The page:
It was all going horribly wrong from an internet connection point of view.
The connection from my house decided to cease operations and the provider of the service had been less than helpful with either a diagnosis or resolution. That was followed by a few days as a nomad in search of a wi-fi connection, who quickly became a nomad with lower back trouble due to excessive amounts of laptop carrying. The final straw came with the discovery that, having travelled to my parents house to visit for a few days, I had neglected to bring the laptop’s power lead. Clearly there was a message for me here somewhere!
With no choice but to resign myself to the situation, I retreated to the kitchen for a cup of tea. Tea in my parents house is always accompanied by an inspection of the tins where home-baked goodies, if there are any around, will reside. There’s generally a good chance of some cake or bun loitering within. Taking hold of the first tin, I reckoned by the rattle of its contents that I was in luck. I opened the lid, inhaled an unexpected waft of almond and felt my happiness index rise. Inside were almond slices and all was well with the world. These were my favourite baked treats when I was growing up but it had been a long time since they had made an appearance (I mean, my wayward internet connection might have been gone for days, but these had been gone for years). I tucked in as I drank my tea, taking comforting little bites of nostalgia, and settled right into my offline evening.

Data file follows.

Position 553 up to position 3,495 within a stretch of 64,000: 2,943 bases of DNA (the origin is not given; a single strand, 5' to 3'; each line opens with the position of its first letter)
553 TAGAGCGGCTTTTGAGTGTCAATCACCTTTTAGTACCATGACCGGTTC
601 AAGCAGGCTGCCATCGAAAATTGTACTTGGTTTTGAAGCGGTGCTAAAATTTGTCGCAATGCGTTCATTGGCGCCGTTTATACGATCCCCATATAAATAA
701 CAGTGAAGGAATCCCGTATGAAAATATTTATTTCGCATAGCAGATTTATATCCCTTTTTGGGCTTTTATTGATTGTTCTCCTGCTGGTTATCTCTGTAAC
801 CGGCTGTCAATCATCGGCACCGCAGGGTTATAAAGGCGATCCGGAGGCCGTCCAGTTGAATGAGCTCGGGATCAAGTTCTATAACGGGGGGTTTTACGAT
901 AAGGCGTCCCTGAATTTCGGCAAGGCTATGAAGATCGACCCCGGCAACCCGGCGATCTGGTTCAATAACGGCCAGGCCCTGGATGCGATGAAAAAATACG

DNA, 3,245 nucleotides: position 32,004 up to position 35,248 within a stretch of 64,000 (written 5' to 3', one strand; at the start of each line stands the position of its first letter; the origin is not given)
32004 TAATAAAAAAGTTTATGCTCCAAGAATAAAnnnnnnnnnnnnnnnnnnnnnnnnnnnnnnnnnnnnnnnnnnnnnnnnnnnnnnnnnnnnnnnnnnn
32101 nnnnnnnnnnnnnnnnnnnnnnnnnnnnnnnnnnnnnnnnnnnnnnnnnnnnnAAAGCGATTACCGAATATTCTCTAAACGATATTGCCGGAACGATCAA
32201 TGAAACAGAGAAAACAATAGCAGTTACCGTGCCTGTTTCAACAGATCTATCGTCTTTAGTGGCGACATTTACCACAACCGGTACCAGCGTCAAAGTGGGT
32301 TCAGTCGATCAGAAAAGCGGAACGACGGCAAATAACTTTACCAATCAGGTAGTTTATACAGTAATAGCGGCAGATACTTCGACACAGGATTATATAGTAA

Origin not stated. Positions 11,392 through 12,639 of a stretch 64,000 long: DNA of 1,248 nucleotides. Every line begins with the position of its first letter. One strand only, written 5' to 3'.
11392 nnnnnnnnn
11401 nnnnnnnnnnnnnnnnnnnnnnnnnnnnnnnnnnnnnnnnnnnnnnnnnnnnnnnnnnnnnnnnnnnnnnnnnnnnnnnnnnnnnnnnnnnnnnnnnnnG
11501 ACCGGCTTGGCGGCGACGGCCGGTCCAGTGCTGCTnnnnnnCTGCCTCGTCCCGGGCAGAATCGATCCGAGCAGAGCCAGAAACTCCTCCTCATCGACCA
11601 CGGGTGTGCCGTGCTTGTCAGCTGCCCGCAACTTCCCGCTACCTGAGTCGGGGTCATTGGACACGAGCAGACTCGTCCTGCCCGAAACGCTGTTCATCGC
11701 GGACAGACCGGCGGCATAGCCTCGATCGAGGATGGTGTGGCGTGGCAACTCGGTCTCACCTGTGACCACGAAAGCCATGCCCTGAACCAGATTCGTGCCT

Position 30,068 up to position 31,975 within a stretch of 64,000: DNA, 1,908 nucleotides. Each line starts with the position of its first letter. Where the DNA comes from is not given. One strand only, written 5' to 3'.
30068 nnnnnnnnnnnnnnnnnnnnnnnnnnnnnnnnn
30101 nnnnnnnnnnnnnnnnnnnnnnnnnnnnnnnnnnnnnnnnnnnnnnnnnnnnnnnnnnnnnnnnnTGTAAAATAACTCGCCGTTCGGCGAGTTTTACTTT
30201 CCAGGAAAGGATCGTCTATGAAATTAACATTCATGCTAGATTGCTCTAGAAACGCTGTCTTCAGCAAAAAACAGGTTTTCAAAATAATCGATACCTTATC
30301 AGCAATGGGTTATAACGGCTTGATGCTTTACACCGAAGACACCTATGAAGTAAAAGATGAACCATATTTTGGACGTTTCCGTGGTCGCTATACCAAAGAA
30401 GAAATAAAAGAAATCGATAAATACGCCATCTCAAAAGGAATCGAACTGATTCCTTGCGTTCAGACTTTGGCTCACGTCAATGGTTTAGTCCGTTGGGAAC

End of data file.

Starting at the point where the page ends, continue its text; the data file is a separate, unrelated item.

Ma’s Almond Slices
Ma tells me that these originally came from an odlums flour recipe leaflet.
- 120g plain flour
- 60g unsalted butter or margarine
- Pinch of salt
- Cold water
- 170g porridge oats
- 120g butter or margarine
- 110g sugar
- 1 egg
- Couple of drops of almond essence
- Couple of tblsp of jam (ideally apricot but use whatever you have)
You’ll also need:
- A swiss roll tin, approx. 9in x 13in x 0.5in deep
Make The Crust:
- If pastry’s not your thing, you can buy some ready-to-use – you’ll need enough to cover one swiss roll tin.
- Otherwise, start by making the shortcrust pastry (or another type of pastry if you have a preferred type of crust). For the basic shortcrust, the main thing to remember is to have the ingredients cold and try not to handle the mixture too much, as the heat from your hands can start to melt the fat, which you don’t want.
- Sift the flour and salt into a large bowl.
- Rub in the butter or margarine until the mixture resembles breadcrumbs.
- Add a couple of tblsp of cold water and mix using a knife. The mixture should come together as a single ball of dough. Add more water if needed but do so very gradually.
- Place the pastry in a polythene bag and leave to rest in the fridge for 30 minutes.
Now The Filling:
- Preheat the oven to 220C.
- Melt the butter or margarine gently over a low heat.
- Remove from the heat, add the sugar and almond essence and stir to mix.
- Beat the egg lightly and stir into the mixture.
- Add the oatflakes and mix well.
- Roll the pastry out thinly until large enough to cover the base and sides of the tin.
- Carefully transfer the pastry to the tin, pressing it gently into the sides and corners.
- Warm the jam gently over a low heat, then spread a thin layer on the pastry crust using a pastry brush.
- Spread the oat filling over the jam layer.
- Bake for about 20-30 minutes until golden.
- Cut into slices or squares while still warm, then remove from the tin and cool on a wire rack.